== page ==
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MRPR Presents … A Very Momofuku Weekend, Part I

April 29, 2010

I’ve never climbed Mount Everest … barefoot.  I’ve never circumnavigated the globe … counterclockwise.  I’ve never even taken a trip to outer space … for recreation.  Instead, I skipped right to the ultimate challenge: eating at each of David Chang’s restaurants in the course of a single weekend.  And now that I’ve returned and processed a minute portion of the sodium intake, I’d like to walk you through that magical weekend filled with pork, pig, swine, and oink.

This is part one of probably three.

Friday, April 23, 2010: Momofuku Ko

Momofuku Ko is like your prom date.  It’s hard to get into.

A reservation at Ko requires adroitness, a fast internet connection, and luck.  There are only 12 seats and they only turn over the tables once a night.  Precisely six days prior to the date you’d like to dine, at the stroke of 10:00 a.m., you have to log on to the reservation system and, with razor-sharp precision, claim 1, 2 or 4 seats.  If you would like to dine with a party of three, you need to kill one.  David Chang is a monster.

The decor at Ko is minimalist, heavy on the natural woods.  Everyone sits at a long wooden bar and watches the chefs prepare the dishes.  This is foodie heaven, the equivalent of Shakespeare in the round or one of those surgery theaters where med students watch from above and try not to drop anything in the gaping wound.

The food arrives methodically, as a tasting menu should, with constant attention from the chefs and the professionally hip staff.  Each plate receives a brief introduction, which I didn’t document, instead trusting my memory that has always failed me without fail.  You can search the internet for many Ko menus, which are constantly changing but, like a band with a catchy song, there are a few hits that appear time and again.  The dish receiving the most radio play for Chang is a foie gras snow (think frozen foie gras taken to a microplane like it did something naughty) over lychee, reisling gelee, pine nut brittle.  It’s that good.  There were suicidal geese lined up around the corner, eager to be engorged.

I’d describe the menu as Contemporary American if doing so didn’t make me feel like an imperialist.  It certainly was not what I expected, which perhaps says more about me than Ko.  I surmised, based on Chang, the Momofuku brand, and Noodle Bar and Ssam Bar, that this would be an experiment in Korean flavors.  But as you’ve probably already surmised, it doesn’t snow foie gras in Korea.  And the rest of the menu reminded me very much of a dinner I enjoyed last September at Beast in Portland, Oregon (an extraordinary restaurant serving a tasting menu at a communal table, for $60 (half the price of Ko but we’ll chalk that up to a “cost of living adjustment”)).  A couple of dishes to compare and contrast:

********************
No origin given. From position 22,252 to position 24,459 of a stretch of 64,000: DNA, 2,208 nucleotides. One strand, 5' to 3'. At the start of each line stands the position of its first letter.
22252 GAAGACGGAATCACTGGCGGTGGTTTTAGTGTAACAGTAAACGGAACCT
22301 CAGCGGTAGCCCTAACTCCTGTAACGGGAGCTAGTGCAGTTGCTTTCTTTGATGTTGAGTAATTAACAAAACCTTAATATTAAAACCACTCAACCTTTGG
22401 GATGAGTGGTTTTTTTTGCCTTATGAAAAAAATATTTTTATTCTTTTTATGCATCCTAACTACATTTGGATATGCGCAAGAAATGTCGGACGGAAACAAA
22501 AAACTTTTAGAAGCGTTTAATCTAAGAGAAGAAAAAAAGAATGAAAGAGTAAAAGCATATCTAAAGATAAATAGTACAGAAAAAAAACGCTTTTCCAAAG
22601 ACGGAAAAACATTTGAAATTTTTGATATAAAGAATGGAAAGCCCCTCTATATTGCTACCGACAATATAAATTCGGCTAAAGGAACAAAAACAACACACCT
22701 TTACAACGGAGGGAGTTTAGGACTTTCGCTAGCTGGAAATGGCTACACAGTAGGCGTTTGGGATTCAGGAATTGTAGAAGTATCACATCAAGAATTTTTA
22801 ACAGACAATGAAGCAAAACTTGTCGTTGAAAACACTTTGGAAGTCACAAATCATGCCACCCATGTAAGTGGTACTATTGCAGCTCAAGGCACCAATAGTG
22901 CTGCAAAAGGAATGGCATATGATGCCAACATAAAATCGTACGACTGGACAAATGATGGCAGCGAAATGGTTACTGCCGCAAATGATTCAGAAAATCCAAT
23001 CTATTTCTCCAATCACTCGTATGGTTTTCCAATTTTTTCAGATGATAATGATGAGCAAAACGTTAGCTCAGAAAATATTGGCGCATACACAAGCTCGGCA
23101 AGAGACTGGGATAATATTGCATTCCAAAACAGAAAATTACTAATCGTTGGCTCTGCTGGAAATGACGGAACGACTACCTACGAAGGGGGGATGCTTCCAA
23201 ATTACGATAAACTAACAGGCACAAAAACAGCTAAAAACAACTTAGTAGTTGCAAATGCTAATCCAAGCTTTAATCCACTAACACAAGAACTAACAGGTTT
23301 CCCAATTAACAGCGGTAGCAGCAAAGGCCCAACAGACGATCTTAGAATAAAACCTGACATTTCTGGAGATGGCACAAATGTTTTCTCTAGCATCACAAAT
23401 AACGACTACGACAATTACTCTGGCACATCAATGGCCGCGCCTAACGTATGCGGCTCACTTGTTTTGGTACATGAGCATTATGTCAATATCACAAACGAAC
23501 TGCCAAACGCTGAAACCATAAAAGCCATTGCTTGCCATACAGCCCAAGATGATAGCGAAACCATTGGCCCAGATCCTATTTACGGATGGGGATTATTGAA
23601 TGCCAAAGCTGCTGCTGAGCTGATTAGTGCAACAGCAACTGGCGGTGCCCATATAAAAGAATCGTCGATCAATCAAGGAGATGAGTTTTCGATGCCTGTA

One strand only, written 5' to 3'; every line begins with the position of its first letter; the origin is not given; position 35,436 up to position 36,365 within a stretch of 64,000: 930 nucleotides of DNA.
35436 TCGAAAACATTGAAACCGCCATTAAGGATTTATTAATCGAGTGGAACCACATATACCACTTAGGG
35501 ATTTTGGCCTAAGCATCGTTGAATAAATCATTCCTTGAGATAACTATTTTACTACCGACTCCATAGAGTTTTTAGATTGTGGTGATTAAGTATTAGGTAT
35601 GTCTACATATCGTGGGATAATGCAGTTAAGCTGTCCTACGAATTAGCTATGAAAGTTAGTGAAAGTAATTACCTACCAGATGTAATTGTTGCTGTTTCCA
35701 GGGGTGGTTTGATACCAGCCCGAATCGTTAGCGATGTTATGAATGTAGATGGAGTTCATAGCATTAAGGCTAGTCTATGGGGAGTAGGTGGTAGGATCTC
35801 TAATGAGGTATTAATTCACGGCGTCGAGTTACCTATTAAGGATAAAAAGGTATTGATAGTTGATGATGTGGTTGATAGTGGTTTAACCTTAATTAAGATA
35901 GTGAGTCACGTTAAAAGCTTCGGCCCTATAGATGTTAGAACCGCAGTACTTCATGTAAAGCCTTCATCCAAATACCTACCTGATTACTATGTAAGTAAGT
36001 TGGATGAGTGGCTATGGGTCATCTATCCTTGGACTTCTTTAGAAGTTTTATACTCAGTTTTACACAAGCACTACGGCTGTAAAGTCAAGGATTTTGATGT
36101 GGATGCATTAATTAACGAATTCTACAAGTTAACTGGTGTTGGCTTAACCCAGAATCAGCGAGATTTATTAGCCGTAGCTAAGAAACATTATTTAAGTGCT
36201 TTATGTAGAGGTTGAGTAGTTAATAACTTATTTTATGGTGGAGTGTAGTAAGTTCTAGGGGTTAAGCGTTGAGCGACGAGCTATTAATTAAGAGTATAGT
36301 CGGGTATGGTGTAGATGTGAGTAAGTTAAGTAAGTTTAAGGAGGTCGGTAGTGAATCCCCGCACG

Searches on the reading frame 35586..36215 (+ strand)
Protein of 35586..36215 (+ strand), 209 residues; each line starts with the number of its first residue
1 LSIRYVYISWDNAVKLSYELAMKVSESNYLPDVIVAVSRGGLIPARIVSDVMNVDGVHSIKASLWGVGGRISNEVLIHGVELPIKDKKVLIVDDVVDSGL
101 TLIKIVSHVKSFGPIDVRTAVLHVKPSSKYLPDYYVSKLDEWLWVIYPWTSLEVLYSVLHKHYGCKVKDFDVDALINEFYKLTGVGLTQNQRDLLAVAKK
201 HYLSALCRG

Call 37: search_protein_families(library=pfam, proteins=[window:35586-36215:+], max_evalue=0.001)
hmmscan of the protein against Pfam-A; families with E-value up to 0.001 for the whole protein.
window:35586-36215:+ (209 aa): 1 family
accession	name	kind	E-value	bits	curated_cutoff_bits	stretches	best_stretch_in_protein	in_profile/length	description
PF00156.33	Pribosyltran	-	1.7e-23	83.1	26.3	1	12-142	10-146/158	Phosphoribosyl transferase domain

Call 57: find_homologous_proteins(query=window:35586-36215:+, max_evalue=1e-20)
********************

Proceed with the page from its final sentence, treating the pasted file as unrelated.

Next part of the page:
At Ko, the foie gras snow described above.  At Beast, a charcuterie plate with foie gras bon-bon, sauternes gelee, steak tartare & quail egg toast, chicken liver mousse, pickled shallot pork, pork liver & sour cherry pate.

At Ko, a slow poached egg with Hackleback caviar, fingerling potato chips, sweet potato vinegar.  At Beast, frisee aux lardons, poached egg & soft croutons.

This is not to say that the meals are similar, they do diverge significantly (Ko: chicharonne; black pepper biscuit; lamb sausage (deep fried, with some spice); long island fluke with pureed peas & fish roe; hand torn pasta with snail-chicken sausage, fried chicken skin, pecorino cheese; brioche with gruyere broth; skate; duck breast with coin of duck leg, ramps, mustard greens; white wine sorbet; root bear sorbet, pretzel panna cotta, mustard gelee) (Beast: end of summer gazpacho, shaved chorizo & ficoide glaciale (I have no clue what that means either); stuffed veal rolls with pork, summer chanterelles & sauteed greens; selection of cheeses with anise & fleur de sel shortbread, honey, figs, & candied hazelnuts; brown butter crepe, house chocolate & hazelnut spread, vanilla ice cream).

Rather, these two restaurants evoke a similar response from the tastebuds and I’d describe them as representing a similar type of cuisine.  When I’m old and gray, or dead from all of the pork belly I ate that one weekend in April 2010, I’ll look back at both of these meals as two of the finest I’ve enjoyed.

However, I’ll end this post with a controversial statement: I still believe that NAOE is the best meal I’ve eaten (yet; I’m young unless the pork belly gets me).  Like Nancy Kerrigan, Ko will have to be satisfied with a silver medal.

Stay tuned for part two: Ma Peche and Milk Bar.

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